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Peer Reviews at Work Not a Risk-Free Proposition

9.22.15

Jim McDonald was quoted in Corporate Counsel on September 22, 2015. The article “Peer Reviews at Work Not a Risk-Free Proposition” discussed the up and down sides of performance reviews.

Jim was quoted on why a company might choose a performance rating system that includes peer reviewing, rather than just the traditional top-down, manager-based model.

 “I think with respect to some jobs, a company might be able to get better information on an employees’ true performance from peers than from managers,” Jim said. “Some employees may be able to put on a good face for the boss, but it is not the face they normally wear.”

“It wouldn’t be hard to imagine how a discrimination claim could arise,” said Jim, “particularly on the part of diverse employees who may be different from their peers in terms of background, language and culture, and who may feel they are not being rated objectively or fairly because they are different.” It’s especially tricky when peer-to-peer ratings are used as part of the justification for making significant employment-related decisions, like figuring out who to promote or let go.

Jim cautioned that peer-to-peer reviews can’t be used in a vacuum—there have to be traditional managerial evaluations too. And companies need to make sure their peer review system is well designed. “It has to be accurate and tailored to the job,” he said, explaining that systems where companies ask broad questions, for instance, whether someone is a team player or customer service oriented, and ask for numerical ratings could lead to trouble. It’s smarter to be more specific and allow colleagues to write out answers that explain why they made the determination they did.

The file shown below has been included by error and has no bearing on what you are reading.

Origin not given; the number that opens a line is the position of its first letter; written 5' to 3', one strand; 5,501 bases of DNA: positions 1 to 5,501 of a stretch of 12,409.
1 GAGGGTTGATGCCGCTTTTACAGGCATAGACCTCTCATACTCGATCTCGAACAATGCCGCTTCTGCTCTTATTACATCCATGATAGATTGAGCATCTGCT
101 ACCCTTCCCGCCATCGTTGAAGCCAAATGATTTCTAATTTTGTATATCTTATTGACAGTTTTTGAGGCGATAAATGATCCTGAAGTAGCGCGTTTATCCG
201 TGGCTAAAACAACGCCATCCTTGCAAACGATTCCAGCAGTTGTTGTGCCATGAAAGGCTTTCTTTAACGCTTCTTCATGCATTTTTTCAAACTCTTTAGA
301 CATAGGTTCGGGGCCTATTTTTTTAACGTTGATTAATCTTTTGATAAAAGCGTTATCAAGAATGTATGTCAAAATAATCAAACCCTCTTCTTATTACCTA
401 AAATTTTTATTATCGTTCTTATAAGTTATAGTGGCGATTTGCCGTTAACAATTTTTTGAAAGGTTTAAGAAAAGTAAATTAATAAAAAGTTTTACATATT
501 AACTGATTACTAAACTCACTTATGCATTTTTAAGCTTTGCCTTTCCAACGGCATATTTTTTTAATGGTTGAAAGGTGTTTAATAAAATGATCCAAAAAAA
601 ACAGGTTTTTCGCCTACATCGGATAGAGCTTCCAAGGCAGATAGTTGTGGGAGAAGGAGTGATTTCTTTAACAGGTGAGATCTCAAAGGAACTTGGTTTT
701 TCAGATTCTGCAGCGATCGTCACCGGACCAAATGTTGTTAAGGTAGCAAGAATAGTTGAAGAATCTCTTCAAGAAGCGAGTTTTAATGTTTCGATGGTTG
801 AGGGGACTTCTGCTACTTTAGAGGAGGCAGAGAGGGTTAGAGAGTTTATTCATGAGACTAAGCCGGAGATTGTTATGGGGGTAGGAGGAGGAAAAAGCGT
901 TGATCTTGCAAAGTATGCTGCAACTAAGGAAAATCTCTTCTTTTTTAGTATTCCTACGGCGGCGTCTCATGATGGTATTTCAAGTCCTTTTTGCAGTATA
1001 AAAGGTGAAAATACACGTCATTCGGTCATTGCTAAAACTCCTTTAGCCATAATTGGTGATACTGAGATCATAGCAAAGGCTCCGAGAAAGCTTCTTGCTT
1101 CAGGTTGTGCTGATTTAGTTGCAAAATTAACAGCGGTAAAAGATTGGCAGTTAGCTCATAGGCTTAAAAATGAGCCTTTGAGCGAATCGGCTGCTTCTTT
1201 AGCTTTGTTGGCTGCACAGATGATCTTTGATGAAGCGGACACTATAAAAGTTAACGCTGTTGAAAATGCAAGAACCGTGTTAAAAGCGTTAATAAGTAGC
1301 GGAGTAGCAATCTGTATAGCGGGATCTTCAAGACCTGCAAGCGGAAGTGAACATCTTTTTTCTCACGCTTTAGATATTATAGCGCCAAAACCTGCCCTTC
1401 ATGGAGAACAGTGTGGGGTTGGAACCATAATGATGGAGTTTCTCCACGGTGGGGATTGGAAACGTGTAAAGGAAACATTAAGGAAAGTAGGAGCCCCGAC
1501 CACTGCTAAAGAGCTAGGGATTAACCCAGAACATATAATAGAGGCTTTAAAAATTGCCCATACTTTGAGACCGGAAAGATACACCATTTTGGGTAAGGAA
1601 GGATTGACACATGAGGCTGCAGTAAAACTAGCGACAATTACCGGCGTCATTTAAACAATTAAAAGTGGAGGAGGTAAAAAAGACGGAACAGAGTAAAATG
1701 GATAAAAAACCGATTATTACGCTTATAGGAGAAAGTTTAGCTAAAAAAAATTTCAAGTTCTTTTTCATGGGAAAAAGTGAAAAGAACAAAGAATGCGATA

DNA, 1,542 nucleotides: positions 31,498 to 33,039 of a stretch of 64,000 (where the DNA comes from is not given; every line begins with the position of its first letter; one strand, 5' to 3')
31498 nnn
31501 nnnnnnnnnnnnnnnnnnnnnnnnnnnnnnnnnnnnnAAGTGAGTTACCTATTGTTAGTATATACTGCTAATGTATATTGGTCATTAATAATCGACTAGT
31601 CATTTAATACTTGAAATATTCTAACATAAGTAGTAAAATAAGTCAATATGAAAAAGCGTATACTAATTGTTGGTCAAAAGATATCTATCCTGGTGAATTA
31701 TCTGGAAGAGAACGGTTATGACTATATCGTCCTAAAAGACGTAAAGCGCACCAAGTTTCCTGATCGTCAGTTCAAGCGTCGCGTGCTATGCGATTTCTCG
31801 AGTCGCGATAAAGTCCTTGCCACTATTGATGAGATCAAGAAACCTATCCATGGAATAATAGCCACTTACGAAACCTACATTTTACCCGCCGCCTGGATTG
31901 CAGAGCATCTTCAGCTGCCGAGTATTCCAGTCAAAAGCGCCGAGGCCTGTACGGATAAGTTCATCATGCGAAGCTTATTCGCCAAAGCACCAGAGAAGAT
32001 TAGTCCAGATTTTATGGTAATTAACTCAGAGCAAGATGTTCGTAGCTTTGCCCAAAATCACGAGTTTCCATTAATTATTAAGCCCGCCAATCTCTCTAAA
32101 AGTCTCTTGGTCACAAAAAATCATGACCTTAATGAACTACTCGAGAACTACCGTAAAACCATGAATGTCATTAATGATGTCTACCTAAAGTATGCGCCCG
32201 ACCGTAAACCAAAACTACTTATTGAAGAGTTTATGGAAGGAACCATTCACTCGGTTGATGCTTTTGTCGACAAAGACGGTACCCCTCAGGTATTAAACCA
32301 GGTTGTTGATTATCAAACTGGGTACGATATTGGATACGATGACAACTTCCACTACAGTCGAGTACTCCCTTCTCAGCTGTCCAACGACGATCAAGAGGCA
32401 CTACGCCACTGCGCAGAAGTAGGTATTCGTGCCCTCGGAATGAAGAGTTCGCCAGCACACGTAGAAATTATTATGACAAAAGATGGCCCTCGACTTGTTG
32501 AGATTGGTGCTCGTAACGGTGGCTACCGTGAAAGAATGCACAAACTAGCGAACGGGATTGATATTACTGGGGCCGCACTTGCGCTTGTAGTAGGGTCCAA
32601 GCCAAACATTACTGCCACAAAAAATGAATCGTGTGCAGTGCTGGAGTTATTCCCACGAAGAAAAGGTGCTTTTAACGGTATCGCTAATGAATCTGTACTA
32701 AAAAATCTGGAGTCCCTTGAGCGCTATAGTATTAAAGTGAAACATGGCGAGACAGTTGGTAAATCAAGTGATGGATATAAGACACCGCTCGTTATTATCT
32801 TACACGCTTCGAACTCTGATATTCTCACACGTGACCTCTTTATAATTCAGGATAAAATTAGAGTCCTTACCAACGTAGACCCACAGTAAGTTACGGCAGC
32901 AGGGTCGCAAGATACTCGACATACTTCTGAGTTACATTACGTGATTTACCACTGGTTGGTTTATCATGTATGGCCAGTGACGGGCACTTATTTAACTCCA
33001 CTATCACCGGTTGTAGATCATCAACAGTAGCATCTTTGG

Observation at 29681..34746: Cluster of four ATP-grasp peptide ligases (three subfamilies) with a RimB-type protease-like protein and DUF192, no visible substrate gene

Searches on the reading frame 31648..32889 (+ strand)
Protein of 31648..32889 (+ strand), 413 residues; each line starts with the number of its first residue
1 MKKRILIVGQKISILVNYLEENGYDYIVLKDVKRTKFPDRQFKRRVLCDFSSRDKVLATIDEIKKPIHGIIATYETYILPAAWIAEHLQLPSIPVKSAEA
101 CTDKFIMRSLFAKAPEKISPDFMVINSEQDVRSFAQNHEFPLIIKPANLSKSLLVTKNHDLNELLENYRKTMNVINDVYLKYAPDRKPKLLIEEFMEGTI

Many have pointed to anonymous peer reviews as a solution to problems with these systems. Jim doesn’t entirely agree. While he thinks it’s all right to hide the identity of a colleague from the person being reviewed, he believes that the company itself should know who is doing the critiquing. “If I were a manager I’d want to talk to the employee who gave the person a failing rating to ask: what do you see that your colleagues didn’t see?” he said. “I think that could be helpful and could also help prevent malicious ratings from being given to coworkers that are the object of a grudge.”

To read the full article, please visit Corporate Counsel.

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